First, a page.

Memory Deficit Associated with Worse Functional Trajectories in Older Adults in Low-Vision Rehabilitation for Macular Disease
Article first published online: 5 NOV 2012
© 2012, Copyright the Authors Journal compilation © 2012, The American Geriatrics Society
Journal of the American Geriatrics Society
Volume 60, Issue 11, pages 2087–2092, November 2012
How to Cite
J Am Geriatr Soc 60:2087–2092, 2012.
- Issue published online: 13 NOV 2012
- Article first published online: 5 NOV 2012
- age-related macular degeneration;
- cognitive impairment
To examine whether performance on a brief memory test is related to functional outcomes in older individuals undergoing low-vision rehabilitation (LVR) for macular disease.
Observational cohort study of individuals receiving outpatient LVR.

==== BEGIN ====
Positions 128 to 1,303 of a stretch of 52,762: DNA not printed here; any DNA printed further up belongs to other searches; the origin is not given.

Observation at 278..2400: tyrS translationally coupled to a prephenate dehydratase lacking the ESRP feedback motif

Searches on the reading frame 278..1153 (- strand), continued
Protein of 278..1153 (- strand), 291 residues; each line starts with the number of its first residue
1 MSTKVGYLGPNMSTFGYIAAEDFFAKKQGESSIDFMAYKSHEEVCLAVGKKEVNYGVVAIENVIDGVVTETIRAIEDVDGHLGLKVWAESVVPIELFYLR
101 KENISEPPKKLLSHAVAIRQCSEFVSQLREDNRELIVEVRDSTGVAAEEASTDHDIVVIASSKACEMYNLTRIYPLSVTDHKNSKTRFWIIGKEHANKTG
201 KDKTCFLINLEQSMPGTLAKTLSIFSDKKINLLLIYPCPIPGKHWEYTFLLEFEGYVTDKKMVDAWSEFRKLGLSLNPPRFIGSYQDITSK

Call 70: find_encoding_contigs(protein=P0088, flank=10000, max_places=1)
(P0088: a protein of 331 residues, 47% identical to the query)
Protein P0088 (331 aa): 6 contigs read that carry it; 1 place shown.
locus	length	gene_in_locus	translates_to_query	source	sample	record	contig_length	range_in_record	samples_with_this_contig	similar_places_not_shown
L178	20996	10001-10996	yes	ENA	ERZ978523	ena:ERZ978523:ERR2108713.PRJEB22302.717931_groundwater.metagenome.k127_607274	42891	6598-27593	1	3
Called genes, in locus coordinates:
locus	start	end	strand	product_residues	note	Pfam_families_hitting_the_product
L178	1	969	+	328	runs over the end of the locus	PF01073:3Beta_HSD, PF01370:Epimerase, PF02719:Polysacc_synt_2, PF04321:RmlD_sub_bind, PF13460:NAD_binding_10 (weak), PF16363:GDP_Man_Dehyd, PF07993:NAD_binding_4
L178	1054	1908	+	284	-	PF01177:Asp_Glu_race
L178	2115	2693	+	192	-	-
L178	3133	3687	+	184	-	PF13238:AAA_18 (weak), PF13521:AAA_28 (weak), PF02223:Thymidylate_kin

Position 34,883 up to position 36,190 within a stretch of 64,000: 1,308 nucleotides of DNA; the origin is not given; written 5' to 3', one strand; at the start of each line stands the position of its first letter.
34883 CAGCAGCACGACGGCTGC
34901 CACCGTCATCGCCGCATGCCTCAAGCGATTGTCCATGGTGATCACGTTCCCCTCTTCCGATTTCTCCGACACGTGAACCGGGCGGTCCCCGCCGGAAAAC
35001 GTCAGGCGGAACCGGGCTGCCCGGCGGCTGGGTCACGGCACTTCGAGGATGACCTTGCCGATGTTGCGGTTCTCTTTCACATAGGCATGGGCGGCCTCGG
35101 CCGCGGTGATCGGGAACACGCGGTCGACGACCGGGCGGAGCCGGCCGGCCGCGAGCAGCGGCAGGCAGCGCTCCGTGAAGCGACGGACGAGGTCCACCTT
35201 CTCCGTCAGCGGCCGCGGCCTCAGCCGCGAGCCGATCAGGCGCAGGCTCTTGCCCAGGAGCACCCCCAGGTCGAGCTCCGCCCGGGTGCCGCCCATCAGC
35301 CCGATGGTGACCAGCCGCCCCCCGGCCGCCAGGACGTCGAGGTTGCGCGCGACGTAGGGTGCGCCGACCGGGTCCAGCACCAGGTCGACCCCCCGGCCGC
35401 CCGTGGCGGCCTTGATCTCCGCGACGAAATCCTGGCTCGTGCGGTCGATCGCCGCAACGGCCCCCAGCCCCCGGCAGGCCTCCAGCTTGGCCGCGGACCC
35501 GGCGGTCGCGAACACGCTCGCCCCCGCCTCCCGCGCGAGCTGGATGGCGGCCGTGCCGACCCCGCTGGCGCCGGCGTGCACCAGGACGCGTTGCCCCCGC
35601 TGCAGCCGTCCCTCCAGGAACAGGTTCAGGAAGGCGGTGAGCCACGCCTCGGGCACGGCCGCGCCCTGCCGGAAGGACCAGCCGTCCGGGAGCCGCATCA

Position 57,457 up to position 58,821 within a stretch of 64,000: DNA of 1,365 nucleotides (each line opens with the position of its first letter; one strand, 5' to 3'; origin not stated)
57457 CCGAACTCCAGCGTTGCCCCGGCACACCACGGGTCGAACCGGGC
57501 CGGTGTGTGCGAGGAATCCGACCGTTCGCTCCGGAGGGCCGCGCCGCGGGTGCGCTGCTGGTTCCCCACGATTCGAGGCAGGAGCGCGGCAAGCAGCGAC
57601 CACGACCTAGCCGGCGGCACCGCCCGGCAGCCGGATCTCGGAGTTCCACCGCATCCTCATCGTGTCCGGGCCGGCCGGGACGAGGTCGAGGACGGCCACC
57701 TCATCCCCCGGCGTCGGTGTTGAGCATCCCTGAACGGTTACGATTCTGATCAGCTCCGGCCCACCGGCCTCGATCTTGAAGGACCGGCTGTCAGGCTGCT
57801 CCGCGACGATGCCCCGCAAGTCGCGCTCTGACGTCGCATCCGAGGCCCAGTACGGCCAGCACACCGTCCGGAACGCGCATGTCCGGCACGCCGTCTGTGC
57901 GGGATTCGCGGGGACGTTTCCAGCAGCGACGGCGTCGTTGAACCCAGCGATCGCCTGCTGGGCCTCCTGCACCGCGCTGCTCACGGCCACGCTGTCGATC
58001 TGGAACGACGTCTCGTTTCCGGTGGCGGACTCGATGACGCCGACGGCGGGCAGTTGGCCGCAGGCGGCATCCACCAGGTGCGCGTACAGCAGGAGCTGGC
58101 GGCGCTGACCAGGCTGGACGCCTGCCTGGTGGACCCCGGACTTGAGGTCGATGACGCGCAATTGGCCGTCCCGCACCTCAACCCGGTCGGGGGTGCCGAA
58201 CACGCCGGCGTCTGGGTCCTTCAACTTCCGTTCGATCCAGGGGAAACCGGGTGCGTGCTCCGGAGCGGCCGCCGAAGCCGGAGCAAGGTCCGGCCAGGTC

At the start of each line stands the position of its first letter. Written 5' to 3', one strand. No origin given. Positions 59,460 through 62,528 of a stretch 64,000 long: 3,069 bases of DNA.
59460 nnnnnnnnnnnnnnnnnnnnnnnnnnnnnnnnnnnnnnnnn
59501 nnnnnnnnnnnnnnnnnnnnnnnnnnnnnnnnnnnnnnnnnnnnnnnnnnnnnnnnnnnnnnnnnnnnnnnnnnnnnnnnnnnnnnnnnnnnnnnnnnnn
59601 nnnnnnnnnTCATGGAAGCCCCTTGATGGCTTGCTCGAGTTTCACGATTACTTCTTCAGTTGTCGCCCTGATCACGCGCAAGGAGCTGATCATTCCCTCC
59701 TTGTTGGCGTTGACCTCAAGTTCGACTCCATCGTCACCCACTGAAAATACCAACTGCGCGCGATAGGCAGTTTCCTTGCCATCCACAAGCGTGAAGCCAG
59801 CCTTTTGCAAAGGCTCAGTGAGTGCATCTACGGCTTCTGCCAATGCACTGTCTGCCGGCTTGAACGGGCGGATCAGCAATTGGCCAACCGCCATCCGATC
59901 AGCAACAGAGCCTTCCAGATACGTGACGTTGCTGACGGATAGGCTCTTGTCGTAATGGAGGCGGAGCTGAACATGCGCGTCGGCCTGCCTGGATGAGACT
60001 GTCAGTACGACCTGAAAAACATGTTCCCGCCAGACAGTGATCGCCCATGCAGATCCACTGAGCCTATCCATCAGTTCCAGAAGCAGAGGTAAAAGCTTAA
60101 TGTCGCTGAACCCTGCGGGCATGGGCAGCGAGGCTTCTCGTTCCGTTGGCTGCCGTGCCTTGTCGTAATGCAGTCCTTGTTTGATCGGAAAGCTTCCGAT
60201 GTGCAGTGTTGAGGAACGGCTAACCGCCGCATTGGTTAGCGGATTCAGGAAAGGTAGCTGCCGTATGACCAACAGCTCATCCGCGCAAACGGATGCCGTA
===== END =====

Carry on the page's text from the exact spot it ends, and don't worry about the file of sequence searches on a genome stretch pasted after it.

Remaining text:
Ninety-one individuals (average age 80.1) with macular disease.
Memory was assessed at baseline using a 10-word list; memory deficit was defined as immediate recall of two or fewer words. Vision-related function was measured using the 25-item Visual Function Questionnaire (VFQ-25) administered at baseline and during subsequent interviews (mean follow-up, 115 days). Linear mixed models were constructed to compare average trajectories of four VFQ-25 subscales: near activities, distance activities, dependency, and role difficulty.
The 29.7% of participants with memory deficits tended to decline in ability to accomplish activities that involved near vision. Controlling for age, sex, and education, the functional trajectory of participants with memory deficit differed significantly from that of those with better memory (P = .002), who tended to report improvements in ability to accomplish near activities.
Of older adults receiving LVR for macular disease, those with memory deficits experienced worse functional trajectories in their ability to perform specific visually mediated tasks. A brief memory screen may help explain variability in rehabilitation outcomes and identify individuals who might require special accommodations.